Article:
SANTA CLARA, Calif. — The biggest, most high-stakes gamble inside the 49ers' organization didn't involve a quarterback. It involved the franchise.

SANTA CLARA, Calif. — The biggest, most high-stakes gamble inside the 49ers' organization didn't involve a quarterback. It involved the franchise.

That's what was at risk when Jed York took out $850 million in loans two years ago, betting he could build a stadium on an empty parking lot by 2014. It was tantamount to shoving every chip to the center of a green-felt table and waiting for the last card to be flipped over.

The loans — plus another $200 million from the NFL — were more than the 49ers were worth at the time.

Lose the bet, and York could lose the 49ers.

If he failed, there was a real possibility he would be forced to sell the franchise his grandfather bought and his uncle made famous — York's legacy and his infant son's legacy — to the highest bidder.

York, of course, not only won the bet. He doubled down.

His 49ers are heading to their sixth Super Bowl, the under-construction stadium already dominates the South Bay landscape, and the future seats — expensive seats — have been gobbled up by eager fans. The events are all related, and they all lead back to York.

The 49ers' trip to New Orleans comes as York's uncle and the team's previous and still-beloved owner, Eddie DeBartolo Jr., is being considered for the Pro Football Hall of Fame.

DeBartolo predicted success for his nephew, who takes after him in so many ways, when York took over day-to-day operations of the 49ers in 2008. But DeBartolo also said York, only 27 at the time, would have to "get a little bloody" before he found his footing.

He did. He had to fire Mike Nolan a week earlier than planned during the 2008 season after word leaked to ESPN that the decision had been made. York quickly hired Mike Singletary as the replacement, only to regret it a year and a half later.

York was seen as too young and too green to run the organization, and he was urged to hire an experienced hand to help mind the shop.

Today York's youth seems like an asset.

He's the most technology-savvy owner in the league, which is reflected in the stadium and recent additions such as Gideon Yu, the former chief financial officer for Facebook and YouTube. Yu is a co-owner and the team's president.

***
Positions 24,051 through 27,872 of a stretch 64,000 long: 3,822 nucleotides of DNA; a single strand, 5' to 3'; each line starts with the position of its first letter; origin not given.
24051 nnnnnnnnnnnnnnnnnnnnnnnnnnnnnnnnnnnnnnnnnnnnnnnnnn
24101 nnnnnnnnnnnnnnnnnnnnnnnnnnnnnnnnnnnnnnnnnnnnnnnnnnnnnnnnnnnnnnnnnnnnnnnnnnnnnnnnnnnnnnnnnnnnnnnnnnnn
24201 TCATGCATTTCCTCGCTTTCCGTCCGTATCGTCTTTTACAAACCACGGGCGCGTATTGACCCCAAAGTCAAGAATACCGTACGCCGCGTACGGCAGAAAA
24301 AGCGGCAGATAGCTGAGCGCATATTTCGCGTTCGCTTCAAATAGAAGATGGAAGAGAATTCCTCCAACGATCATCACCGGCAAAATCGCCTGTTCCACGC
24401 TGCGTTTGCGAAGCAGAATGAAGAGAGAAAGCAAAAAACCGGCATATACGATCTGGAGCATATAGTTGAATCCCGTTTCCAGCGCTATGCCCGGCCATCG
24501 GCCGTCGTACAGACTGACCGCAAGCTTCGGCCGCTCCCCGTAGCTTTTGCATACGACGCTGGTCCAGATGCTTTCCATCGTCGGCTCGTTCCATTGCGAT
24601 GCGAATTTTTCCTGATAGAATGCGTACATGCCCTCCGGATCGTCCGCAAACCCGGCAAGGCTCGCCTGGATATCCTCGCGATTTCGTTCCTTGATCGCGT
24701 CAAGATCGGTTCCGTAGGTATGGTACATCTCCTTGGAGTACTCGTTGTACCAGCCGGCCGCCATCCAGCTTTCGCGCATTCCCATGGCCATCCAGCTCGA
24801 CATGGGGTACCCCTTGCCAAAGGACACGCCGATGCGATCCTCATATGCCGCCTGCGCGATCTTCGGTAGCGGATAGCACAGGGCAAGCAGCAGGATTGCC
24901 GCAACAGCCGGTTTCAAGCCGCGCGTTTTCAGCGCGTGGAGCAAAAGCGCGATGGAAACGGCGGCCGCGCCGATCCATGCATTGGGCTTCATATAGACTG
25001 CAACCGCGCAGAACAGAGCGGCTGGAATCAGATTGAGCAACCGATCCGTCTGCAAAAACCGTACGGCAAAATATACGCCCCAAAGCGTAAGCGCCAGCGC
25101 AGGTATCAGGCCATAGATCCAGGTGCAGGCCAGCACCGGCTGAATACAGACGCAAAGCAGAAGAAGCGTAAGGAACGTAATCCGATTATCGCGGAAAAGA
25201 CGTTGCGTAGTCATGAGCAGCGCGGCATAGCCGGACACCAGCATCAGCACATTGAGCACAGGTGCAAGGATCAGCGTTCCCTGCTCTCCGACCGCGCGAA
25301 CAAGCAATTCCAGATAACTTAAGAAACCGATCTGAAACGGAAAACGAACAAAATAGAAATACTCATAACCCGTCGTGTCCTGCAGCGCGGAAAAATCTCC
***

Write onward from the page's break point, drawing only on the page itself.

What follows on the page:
York also has mastered Twitter, sending out more than 1,000 tweets over the last two years and endearing himself to nearly 38,000 followers. One of his Monday messages included a picture of him holding his 3-month-old son, Jax, in the Georgia Dome a day earlier when the 49ers were trailing 17-0.

It's also difficult to see an older, established owner getting a stadium built as swiftly.

York canvassed neighborhoods and knocked on doors when he was trying to get the stadium measure passed in 2010. Would an older man have had the energy and stamina?

York sat in hundreds of living rooms and listened to countless gripes. Would an old-guard owner have had the humility?

Most of all, York has a younger man's optimism.

The Bay Area business community and the media, which had watched as DeBartolo and then York's father, John, failed to get beyond the blueprint phase, were doubtful the stadium project could be pulled off.

For York, it was a clear-eyed gamble based on numbers and research and calculations. But it also was about dedication and instinct and faith.

The loan payments were contingent on selling season tickets and seat licenses, which depended on a winning football team.

So much could have gone wrong, from recently hired Jim Harbaugh being a bust to the price of steel to a rare salamander being discovered on the stadium site.

Harbaugh is another one of York's successful gambles.

In just under two years, he's coached the 49ers to the Super Bowl.

And in just under five years, York has returned the organization to the lofty place his uncle had it.